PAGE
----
Several weeks ago, Gen. Martin Dempsey, the chairman of the Joint Chiefs, said the U.S. is planning what to do about Syria's vast chemical weapons program once Bashar Assad's regime falls. The Syrians are believed to have hundreds of tons of chemical agents, including sarin, one of the deadliest chemical agents. A few drops can be lethal.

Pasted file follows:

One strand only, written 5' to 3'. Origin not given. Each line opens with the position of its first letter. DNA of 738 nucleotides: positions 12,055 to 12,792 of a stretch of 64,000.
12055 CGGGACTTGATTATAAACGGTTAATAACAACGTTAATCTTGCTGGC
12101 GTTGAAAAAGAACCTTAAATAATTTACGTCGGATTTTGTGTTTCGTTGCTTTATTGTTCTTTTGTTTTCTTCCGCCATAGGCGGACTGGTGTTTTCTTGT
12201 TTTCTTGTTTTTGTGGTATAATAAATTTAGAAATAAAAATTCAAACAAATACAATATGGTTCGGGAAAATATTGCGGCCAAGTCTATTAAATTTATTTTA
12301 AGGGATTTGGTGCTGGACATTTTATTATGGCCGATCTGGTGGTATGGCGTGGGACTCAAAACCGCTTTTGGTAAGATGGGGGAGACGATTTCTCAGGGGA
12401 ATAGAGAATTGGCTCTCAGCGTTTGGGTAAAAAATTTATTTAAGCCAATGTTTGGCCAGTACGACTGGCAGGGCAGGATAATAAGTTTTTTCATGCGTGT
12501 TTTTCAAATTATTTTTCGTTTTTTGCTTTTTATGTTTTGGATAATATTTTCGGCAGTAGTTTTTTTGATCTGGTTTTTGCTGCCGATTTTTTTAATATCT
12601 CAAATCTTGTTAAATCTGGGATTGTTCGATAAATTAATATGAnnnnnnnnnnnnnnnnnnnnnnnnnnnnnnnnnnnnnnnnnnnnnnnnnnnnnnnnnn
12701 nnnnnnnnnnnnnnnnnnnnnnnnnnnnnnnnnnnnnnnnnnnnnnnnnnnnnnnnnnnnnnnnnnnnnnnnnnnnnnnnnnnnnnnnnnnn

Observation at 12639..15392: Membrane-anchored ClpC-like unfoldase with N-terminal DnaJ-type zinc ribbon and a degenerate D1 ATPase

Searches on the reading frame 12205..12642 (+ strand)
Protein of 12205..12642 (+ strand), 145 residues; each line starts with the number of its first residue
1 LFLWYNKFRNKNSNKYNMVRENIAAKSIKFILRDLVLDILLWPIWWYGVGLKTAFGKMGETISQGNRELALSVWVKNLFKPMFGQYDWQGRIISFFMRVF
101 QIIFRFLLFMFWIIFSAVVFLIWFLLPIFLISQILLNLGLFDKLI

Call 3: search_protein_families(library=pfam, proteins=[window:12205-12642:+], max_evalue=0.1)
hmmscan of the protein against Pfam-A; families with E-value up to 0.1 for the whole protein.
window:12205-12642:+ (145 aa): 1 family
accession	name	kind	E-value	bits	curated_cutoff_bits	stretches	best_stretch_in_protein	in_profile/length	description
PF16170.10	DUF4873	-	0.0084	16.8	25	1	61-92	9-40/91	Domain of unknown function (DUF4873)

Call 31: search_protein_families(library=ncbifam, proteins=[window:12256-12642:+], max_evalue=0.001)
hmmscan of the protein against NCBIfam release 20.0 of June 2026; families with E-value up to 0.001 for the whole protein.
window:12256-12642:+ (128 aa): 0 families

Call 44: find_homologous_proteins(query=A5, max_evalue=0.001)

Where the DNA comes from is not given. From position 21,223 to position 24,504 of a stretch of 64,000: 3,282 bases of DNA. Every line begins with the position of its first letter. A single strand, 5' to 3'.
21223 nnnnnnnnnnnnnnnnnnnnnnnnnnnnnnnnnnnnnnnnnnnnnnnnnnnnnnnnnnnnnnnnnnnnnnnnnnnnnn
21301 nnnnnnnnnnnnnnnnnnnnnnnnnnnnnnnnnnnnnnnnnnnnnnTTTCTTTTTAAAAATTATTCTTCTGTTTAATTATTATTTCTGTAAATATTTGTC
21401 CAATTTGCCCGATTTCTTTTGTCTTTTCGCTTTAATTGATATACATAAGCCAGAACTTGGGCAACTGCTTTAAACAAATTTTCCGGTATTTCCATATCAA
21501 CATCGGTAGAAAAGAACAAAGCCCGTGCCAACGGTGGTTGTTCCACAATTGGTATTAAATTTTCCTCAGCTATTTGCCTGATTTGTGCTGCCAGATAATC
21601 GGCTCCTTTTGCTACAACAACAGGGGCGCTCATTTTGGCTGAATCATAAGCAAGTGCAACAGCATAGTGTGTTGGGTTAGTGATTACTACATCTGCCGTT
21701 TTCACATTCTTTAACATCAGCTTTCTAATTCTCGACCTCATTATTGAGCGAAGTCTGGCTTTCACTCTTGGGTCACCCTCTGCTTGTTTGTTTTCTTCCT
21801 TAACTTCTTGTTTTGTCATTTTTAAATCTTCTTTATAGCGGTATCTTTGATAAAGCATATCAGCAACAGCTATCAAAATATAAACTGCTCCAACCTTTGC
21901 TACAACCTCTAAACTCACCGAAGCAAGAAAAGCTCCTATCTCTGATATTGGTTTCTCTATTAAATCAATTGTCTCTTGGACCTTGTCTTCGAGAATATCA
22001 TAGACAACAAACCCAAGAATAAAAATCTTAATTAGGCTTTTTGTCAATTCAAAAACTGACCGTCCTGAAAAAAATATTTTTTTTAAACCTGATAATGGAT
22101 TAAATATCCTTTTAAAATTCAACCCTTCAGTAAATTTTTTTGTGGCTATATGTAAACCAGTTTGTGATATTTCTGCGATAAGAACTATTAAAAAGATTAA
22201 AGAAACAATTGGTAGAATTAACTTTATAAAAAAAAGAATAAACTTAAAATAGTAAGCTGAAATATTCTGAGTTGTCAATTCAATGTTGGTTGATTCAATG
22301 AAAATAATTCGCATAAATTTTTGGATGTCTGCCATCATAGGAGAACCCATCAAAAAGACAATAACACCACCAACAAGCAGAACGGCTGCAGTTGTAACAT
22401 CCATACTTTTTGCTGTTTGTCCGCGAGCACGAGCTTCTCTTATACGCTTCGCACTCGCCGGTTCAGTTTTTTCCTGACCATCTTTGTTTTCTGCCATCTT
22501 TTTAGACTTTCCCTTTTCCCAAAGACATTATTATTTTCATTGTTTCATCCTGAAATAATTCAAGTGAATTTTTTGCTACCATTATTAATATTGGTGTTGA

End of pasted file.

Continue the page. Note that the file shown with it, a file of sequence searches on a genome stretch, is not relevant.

So the central question is this: How can those sites be secured so they don't fall into the wrong hands?
Brent Manning is a maltster on a mission. The co-founder of Riverbend Malt House in Asheville, N.C., wants people to be able to taste local grains in North Carolina's beers, just as vino aficionados can identify the provenance of fine wines.
"In the wine industry ... they will tell you that the No. 1 Syrah grape grows on this hillside over here because it's a bit rockier," Manning explains. "It's that very same connection to the soil and the underlying geology that creates these nuances in flavors."